My God, I am freaking brilliant. In the blink of an eye, I took two major labor stories that have been in the news of late, combined them, and simultaneously solved two controversial labor issues. This is yet another idea for which I'll probably be awarded a Nobel Prize. Or a Pulitzer. Maybe a Booby – whatever organization gives out awards for solving labor issues no one else wants to address.

The last few weeks there has been a chorus of protest that fast food and Walmart workers in this country need to be paid a “livable” wage, instead of the paltry minimum wage this country mandates. This cacophonous disruption is coming from groups around the nation including academics, intellectuals, union workers, fast food workers, national media, and other people who do not understand what an entry level job is. The amount most often cited as a “livable wage” is $15 per hour. Let me assure you, that is about what I make, and it is livable so long as you work over 90 hours a week. 

Also in the news this week is a group of strippers that successfully won a class action suit against an adult entertainment company, entitling them to be classified as employees, and thereby requiring them to be paid, get this, minimum wage.  This despite the fact that some of them in court proceedings admitted to earning up to $1,000 a night in tips. I'm wondering if that is the same thing they told the IRS… 

Anyway, we now find ourselves in the untenable position of recognizing that fast food and Walmart workers are entitled to $15 an hour, but strippers are only going to get minimum wage. 

I don't think that is fair. Strippers are willing to give their all, or bare it, anyway, in the goal of total customer satisfaction. They are willing to go to the mat, literally in some cases, to see their customer leaves with an infectious smile, or at least something that is infectious. This may seem like a victory for them, but it is truly a step backwards.

Enter my simplistic yet brilliant solution. We simply combine the job codes. We make fast food and Walmart workers strippers. Think of it; they would make at least $15 an hour, and the required offset in prices would be much more palatable. Many customers in this scenario wouldn't mind shelling out $8 for a Big Mac or Whopper. Come to think of it, Big Mac and Whopper could take on different meanings in this environment, so we had best be careful. Other phrases with potentially significant changes in fast food lexicon would be “supersize me”, “special sauce” and “would you like fries with that”. It should also go without saying that the position of Walmart greeter would quickly become the most popular one in the store.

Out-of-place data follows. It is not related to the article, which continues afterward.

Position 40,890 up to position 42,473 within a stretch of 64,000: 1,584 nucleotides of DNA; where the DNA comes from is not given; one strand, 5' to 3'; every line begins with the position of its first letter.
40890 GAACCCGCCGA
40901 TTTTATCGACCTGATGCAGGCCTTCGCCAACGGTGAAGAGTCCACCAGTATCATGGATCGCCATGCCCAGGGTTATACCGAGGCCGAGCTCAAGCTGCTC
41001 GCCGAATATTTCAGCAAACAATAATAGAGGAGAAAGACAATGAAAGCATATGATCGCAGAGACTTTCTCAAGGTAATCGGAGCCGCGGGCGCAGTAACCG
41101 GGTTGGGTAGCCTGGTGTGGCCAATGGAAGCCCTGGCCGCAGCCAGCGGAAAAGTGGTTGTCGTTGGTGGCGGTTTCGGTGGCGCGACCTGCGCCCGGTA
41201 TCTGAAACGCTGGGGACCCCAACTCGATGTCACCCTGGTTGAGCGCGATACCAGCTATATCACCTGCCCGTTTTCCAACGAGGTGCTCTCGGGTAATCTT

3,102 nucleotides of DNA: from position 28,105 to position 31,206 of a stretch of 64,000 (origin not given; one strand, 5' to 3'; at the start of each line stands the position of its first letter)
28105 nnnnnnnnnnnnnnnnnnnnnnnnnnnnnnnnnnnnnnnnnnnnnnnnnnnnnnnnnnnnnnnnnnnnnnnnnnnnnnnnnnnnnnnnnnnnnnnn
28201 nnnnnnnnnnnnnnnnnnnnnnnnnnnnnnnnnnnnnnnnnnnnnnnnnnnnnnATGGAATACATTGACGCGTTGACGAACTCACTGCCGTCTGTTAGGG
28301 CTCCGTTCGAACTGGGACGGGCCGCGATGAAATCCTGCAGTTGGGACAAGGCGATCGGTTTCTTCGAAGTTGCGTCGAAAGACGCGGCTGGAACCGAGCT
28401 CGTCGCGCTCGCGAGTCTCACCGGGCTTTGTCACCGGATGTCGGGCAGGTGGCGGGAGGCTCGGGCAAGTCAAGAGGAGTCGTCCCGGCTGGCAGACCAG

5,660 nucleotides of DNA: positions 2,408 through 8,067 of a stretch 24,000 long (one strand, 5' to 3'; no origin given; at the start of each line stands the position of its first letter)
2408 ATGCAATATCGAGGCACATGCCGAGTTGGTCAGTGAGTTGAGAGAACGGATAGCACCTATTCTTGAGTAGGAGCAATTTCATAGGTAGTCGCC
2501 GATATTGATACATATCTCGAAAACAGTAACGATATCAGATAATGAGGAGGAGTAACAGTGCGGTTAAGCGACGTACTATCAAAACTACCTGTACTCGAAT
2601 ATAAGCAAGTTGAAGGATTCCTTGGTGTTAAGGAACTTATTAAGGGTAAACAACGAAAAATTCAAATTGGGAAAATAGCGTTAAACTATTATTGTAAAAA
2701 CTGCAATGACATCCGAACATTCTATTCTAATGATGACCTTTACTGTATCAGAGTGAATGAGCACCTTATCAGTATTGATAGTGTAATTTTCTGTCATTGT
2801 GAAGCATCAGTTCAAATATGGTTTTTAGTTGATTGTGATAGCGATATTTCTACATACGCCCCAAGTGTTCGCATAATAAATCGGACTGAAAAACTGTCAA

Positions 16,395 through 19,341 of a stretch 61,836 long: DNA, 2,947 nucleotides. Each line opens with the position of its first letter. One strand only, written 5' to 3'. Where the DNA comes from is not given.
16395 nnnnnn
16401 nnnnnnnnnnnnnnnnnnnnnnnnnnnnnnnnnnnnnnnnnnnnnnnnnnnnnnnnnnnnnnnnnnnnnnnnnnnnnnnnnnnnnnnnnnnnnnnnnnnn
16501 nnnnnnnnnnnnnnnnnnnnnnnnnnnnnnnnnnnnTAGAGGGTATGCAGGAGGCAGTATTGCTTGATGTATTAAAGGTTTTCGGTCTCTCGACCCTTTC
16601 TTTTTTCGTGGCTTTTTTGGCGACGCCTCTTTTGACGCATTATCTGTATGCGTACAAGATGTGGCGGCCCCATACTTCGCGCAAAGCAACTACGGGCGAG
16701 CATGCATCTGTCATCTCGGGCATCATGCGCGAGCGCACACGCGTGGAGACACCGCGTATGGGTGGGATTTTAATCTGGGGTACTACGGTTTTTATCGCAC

The Happy Meal would become the Happy Ending Meal. And it would cost $200. This would probably even change the type of little toy that is included with the box.

Other impacts – There would be required some fairly significant safety modifications, particularly around the deep fryers and grill area. Workers' comp would be a definitive concern, especially if the wrong buns end up getting toasted. Finding a place to clip those unwieldy Walmart name badges would be a challenge. Over time we could see an improvement in the health of customers, since virtually no one would use the drive thru anymore. Everyone would, for reasons not completely misunderstood, park their cars and walk inside. Fathers would spend more time with their children, or at least be nearby while their kids toiled in the play area or parking lot for hours on end.

Overall, this is a win-win for workers, business and consumerism in general. No need to thank me. For me it is just all in a day's work. Although I would like a Nobel or Pulitzer on my desk. I need something substantive to keep all the papers from sliding around. Probably just end up with a Booby, but if my fast food stripper plan works out they will be much easier to come by.

Leave a Reply

Your email address will not be published. Required fields are marked *